Can I use my Charcoal Grill on a Wooden Deck?

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I received an email from one of my readers recently and he was wondering about the safety of using a charcoal grill on a wooden deck.

Well, to be honest, apart from my water smoker which is also fired by charcoal, I always use my charcoal grills on my wooden deck. I even use my Brinkmann Trailmaster Limited Edition offset smoker on my deck. Since my smoker has a much larger footprint than my Weber Grills, I needed to purchase two deck protective mats for my smoker.

Click here to go directly to the Grill Mats for your deck.

But there are a few grilling safety tips that you should definitely follow when grilling with charcoal on any wooden deck.

1. Give Plenty of Distance from the Walls of your Home or Deck Railing

The first precaution that you should take is to ensure that your grill is safely away from the outside walls of your home. I use a Weber Rapidfire chimney starter that you can read about in this article and when I light it(since it is sitting in my grill), I try to move it about 2 feet away from the outside walls of my home. You can check your local fire code for how far you must keep a grill from the walls of your home but, in my opinion, if you give it a couple of feet that should be sufficient.

2. Be Vigilant Especially when the Charcoal is Lighting

I detail how to light a grill with a chimney starter in this post and there is one point when you should always be outside and next to your grill. That is when the flames from the chimney starter begin to shoot out of the top of the unit. As you can see from the article mentioned above, I place my chimney starter on the lower grate of my Weber Smokey Joe (detailed here) or my Weber One Touch (written about here). From my experience, this is the safest and most appropriate method for lighting a chimney starter. The best part is that once the charcoal is ready to pour, all you have to do is lift it up and pour it onto the bottom grate. You don’t have to move it which could result in hot charcoal from falling onto your wooden deck.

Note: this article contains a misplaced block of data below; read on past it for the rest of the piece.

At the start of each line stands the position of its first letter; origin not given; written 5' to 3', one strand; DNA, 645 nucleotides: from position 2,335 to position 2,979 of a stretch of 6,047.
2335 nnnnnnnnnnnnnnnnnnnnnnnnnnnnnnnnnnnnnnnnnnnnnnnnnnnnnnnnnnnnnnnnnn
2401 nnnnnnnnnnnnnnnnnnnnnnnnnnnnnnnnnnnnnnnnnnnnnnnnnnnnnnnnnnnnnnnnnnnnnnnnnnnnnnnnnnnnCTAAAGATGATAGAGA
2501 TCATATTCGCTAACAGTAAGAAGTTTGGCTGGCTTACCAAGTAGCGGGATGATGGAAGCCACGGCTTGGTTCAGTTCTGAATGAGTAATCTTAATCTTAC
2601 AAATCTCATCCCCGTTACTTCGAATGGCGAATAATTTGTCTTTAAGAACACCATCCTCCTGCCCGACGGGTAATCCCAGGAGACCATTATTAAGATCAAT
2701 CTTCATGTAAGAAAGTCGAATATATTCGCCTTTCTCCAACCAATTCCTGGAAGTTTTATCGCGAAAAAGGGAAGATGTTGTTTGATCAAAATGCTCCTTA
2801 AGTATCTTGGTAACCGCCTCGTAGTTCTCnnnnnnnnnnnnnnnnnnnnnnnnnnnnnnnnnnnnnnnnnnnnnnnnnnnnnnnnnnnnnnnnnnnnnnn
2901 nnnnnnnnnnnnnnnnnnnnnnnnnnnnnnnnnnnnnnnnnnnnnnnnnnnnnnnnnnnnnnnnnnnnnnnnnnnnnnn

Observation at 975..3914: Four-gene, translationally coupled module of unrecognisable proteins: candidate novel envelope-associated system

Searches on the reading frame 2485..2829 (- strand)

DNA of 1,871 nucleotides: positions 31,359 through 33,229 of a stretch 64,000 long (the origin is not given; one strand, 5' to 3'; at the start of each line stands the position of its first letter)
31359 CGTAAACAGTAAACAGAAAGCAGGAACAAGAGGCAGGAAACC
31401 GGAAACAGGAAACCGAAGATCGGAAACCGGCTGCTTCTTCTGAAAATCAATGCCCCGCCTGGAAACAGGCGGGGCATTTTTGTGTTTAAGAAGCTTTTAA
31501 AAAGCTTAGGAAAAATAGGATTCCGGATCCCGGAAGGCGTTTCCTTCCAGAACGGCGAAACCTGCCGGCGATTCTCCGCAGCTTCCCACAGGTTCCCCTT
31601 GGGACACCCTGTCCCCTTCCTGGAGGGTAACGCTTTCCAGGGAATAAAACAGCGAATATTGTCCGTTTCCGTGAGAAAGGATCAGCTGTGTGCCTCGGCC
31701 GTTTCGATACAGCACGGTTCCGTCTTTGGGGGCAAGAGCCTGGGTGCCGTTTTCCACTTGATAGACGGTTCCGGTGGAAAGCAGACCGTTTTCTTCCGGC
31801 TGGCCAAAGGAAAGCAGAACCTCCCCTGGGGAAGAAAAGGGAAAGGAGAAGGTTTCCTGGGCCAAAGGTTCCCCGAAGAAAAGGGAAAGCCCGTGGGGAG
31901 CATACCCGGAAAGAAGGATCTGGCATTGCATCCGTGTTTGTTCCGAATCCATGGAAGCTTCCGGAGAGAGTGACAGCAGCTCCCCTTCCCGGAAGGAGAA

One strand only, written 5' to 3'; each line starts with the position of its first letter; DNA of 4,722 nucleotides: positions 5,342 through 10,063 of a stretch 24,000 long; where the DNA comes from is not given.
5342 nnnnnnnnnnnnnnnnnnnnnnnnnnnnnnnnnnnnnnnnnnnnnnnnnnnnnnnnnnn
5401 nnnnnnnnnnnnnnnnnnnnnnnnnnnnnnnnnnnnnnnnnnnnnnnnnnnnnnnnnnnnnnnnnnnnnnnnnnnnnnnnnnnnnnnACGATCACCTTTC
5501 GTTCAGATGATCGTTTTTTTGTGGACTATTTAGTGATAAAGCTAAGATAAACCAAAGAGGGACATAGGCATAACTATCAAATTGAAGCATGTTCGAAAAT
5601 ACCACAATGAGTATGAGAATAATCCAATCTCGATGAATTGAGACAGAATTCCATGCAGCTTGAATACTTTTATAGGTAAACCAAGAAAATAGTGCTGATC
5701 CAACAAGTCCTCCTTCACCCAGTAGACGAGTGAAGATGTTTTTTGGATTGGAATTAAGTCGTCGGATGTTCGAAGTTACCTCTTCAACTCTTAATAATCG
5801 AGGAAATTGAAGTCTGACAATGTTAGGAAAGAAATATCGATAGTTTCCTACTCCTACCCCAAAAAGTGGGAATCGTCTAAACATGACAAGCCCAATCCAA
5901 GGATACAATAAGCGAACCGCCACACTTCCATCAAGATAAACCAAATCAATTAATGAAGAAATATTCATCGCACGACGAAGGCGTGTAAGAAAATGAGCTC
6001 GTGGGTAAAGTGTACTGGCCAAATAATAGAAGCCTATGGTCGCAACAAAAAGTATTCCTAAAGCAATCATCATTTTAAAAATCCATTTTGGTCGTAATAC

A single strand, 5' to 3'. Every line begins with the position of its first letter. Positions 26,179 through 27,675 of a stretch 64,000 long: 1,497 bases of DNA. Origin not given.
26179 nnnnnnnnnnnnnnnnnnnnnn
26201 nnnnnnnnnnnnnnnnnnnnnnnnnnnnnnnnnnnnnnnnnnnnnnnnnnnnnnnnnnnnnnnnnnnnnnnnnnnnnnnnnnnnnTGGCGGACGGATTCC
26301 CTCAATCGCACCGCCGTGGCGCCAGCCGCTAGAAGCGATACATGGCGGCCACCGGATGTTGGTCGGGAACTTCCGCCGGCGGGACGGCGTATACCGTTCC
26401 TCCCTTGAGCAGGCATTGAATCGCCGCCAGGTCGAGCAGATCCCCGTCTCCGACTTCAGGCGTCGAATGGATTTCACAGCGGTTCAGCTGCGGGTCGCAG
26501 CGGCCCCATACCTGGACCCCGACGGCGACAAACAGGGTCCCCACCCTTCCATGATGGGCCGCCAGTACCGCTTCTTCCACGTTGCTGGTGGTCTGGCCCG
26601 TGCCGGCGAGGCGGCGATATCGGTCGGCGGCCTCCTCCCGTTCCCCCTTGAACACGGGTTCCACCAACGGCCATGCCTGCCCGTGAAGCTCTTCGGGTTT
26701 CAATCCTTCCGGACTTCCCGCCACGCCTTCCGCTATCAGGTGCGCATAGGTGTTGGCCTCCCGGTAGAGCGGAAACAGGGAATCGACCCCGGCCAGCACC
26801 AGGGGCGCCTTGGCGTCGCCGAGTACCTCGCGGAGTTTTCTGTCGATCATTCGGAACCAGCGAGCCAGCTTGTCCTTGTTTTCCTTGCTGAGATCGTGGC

3. Ensure that you Shut the Top and Bottom Vents when Done Grilling

When I am done grilling I always make sure that I shut both the top and bottom vents of my charcoal grill. Since I re-use charcoal every time I grill, this will prevent the charcoal from burning out so that I can use some of the charcoal the next time I grill. Charcoal briquettes can be expensive so I try not to waste any charcoal if at all possible. Shutting the vents will also eliminate the air flow which should extinguish the burning process. This is the safest thing that you can do after you grill. While you are at it, give your cooking grate a quick swipe with your grill brush so that it is relatively clean the next time you grill.

4. Check the Ash Pan for Dangerous Ashes

Since the Weber grills that I own have an ash pan, I always check the pan after I am done grilling. I also have a spray bottle available at all time and usually spray any ashes that are left over just in case they get blown onto my deck or onto the ground below. It also makes sense to spray your deck just below the grill before, during, and/or after you grill just as a precaution. The way I look at it, it is better to be safe than sorry.

5. Always Protect your Hands

I recently wrote this article about my Weber Grill Gloves that I use every time I grill. Before you get yourself a nasty burn from your hot grill or charcoal, do consider investing in safety for your hands. I prefer gloves in lieu of mitts simply because I feel that I can control whatever I am holding easier with gloves. I always wear my grill gloves when I am lighting and handling my Weber Rapidfire Chimney Starter as you can easily see in this article. Protect your hands when you grill or barbecue before you have an incident that you will regret!

6. Buy a Fire-Resistant Grill Mat